Dave: Geekiest? SEE ABOVE QUESTION. Marching band, video games, and lame metal bands. I also wore cargo pants that were baggier than the dickens.

Slickest? I want to say me because that would be a fun stark contrast, but that would be hopelessly false. Probably Nick, since he gets all the girls.


Q8: You are nodding to the Beach Boys in “Don’t Talk (Put Your Head on My Shoulder)”. Why did you all choose this particular song to cover? Did they influence you all and how so? Why do you think they were so infectious?

Ariyan: Pet Sounds hit us all pretty hard near the end of college.  When I played through the album for the first time, “Don’t Talk (Put Your Head on My Shoulder)” completely floored me.  That vocal melody was perfect, emotional but not overly so, and it flowed seamlessly from part to part.  I immediately grabbed my guitar and figured it out, then went downstairs to show the others.  Jordan suggested we cover it.

Brian Wilson is a tremendous influence on us, his composition, his production, etc.  But one thing that really fascinated us was his attention to vocal performance.  During the Pet Sounds sessions, he would demand the other singers record and rerecord and record their parts until they were JUST right.  He didn’t want a singer to even think a thought that was incongruous with the words he was singing.  The genuine emotion was so important.  It sounds silly, but we arranged our version of Don’t Talk in a pitch black (save for one candle) basement one winter, just trying to feel “it” —the music— as much as possible.  We actually ended up recording a lot of the album in relative darkness too.  

I don’t know if I’d call music “infectious” necessarily.  Maybe the Mike Love-era stuff.  But the later stuff, like Smiley Smile, is literally the work of a man spiraling into insanity  Pretty heavy stuff.  


We imagine this as “in the dark with a candle”


Q9: Who has the beard in the band? I remember during your concert you said something about Ariyan being the only one who is able to grow facial hair. Is this a serious statement? How do you all feel about that? Feel like the rest of you are missing out on the indie stage set? ;P

Ariyan: I have a beard.  This is a serious statement.  

Dave: He has generously offered to grow enough facial hair for the rest of us, but has lately been scaring us because he has gotten a lot of compliments on his recently-shaven face.


Q10: When and perhaps why was your first gig?

Dave: Our first gig out here was at Cafe du Nord with our friends Mainland, earlier this year (I believe in September?) who were touring from Brooklyn. We were originally going to play at the Milk Bar, but they totally double booked it and gave us the finger. We got lucky because Cafe du Nord agreed to save our show and move it to their venue, which is an infinitely cooler place anyway. You hear that, Milk Bar? WE DON’T NEED YA!


Q11: You all seem to tweet about girls a lot. Guess you really like ‘em huh?

Ariyan: Yes, but this is misleading because all five of us are gay lovers.  Sorry girls.


Grand Opening album cover


Q12: Who did your Grand Opening album cover? And who designed your website?

Dave: I did! I don’t really know anything about design, but I’ve always wanted to learn, so the band has kind of become my personal project to get better at that. I’ve also been designing a lot of the posters we’ve had for our shows and it’s been a lot of fun.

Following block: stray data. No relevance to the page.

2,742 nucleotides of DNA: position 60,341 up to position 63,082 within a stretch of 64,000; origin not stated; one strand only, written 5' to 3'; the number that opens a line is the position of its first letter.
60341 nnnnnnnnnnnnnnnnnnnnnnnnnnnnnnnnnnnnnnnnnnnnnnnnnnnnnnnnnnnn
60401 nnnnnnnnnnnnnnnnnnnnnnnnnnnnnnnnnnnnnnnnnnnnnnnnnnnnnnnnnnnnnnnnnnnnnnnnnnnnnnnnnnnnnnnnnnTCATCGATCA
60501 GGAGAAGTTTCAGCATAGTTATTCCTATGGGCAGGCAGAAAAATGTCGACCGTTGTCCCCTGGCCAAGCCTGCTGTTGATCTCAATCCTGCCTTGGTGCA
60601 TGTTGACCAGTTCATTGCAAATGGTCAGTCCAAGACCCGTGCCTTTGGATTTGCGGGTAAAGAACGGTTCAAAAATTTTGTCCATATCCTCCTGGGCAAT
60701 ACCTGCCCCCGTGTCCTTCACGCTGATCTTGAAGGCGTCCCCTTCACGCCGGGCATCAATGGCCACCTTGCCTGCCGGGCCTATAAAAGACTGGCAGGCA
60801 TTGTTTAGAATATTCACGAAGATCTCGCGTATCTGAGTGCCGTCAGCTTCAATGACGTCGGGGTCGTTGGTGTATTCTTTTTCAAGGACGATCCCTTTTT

Q13: Do you think there is a connection of all art forms? Do you think someone who is a good musician could be a good painter, graphic or web designer, fashion designer, dancer? Does anyone come to mind?

Ariyan: There’s probably some sort of connection, because we are all pretty fly dancers.

John Lennon comes to mind; he did music, painting, poetry, and had sweet fashion.  Wasn’t a great web designer, but you can’t win them all.


I sat belonely down a tree,
humbled fat and small.
A little lady sing to me
I couldn’t see at all.

I’m looking up and at the sky,
to find such wondrous voice.
Puzzly puzzle, wonder why,
I hear but have no choice.

‘Speak up, come forth, you ravel me’,
I potty menthol shout.
‘I know you hiddy by this tree’.
But still she won’t come out.

Such softly singing lulled me sleep,
an hour or two or so
I wakeny slow and took a peep
and still no lady show.

Then suddy on a little twig
I thought I see a sight,
A tiny little tiny pig,
that sing with all it’s might.

‘I thought you were a lady’.
I giggle, - well I may,
To my suprise the lady,
got up - and flew away.

—————————John Lennon


Q13: What are you looking forward to most in 2012?

Dave: Rather than the crazy parties on December *20th and then the subsequently crazier parties on the *22nd? Grizzly Bear’s planned (??) next album release. Veckatimest totally blew us off your socks, especially when we saw them live in a tiny, almost empty auditorium at Dickinson College. It was a magical time. *“December 21 (12/21/2012) is the Mayan end of the world! Figure there”d be a lot of partying surrounding that date.”

Q14: What is the funniest thing/image that someone could put in a knob? Here’s a knob that is pretty funny:  Elmo at Burning Man? You think he was giggling?? But come on, give it to us. What do you think about the funniest image? And also, where would they put it?

Ariyan: A picture of Dave’s knob.  On a knob.  And I’ll let you decide where you would put it.

Dave: Yowza.

Unrelated thought: Maybe we can get band knobs and sell them as merch at our shows; 5 kinds, each with one of our faces on it!


Q15: What is your dream as a band?? What do you want? And what is the most important message that a listener (and maybe viewer too) could pull from your music?

Dave: To get an article making fun of us on Hipster Runoff. Kind of not joking. At that point, I feel like a “buzzband” has kind of made it, don’t ya think?

As for a message from our music? This is a tough one, since our music tends to be pretty inward and we try to stray away from being preachy in our writing… Maybe that could be one? Just live life and learn from it? That sounds pretty good.

Listen to For Youth from their new album, Grand Opening, and get the full album by visiting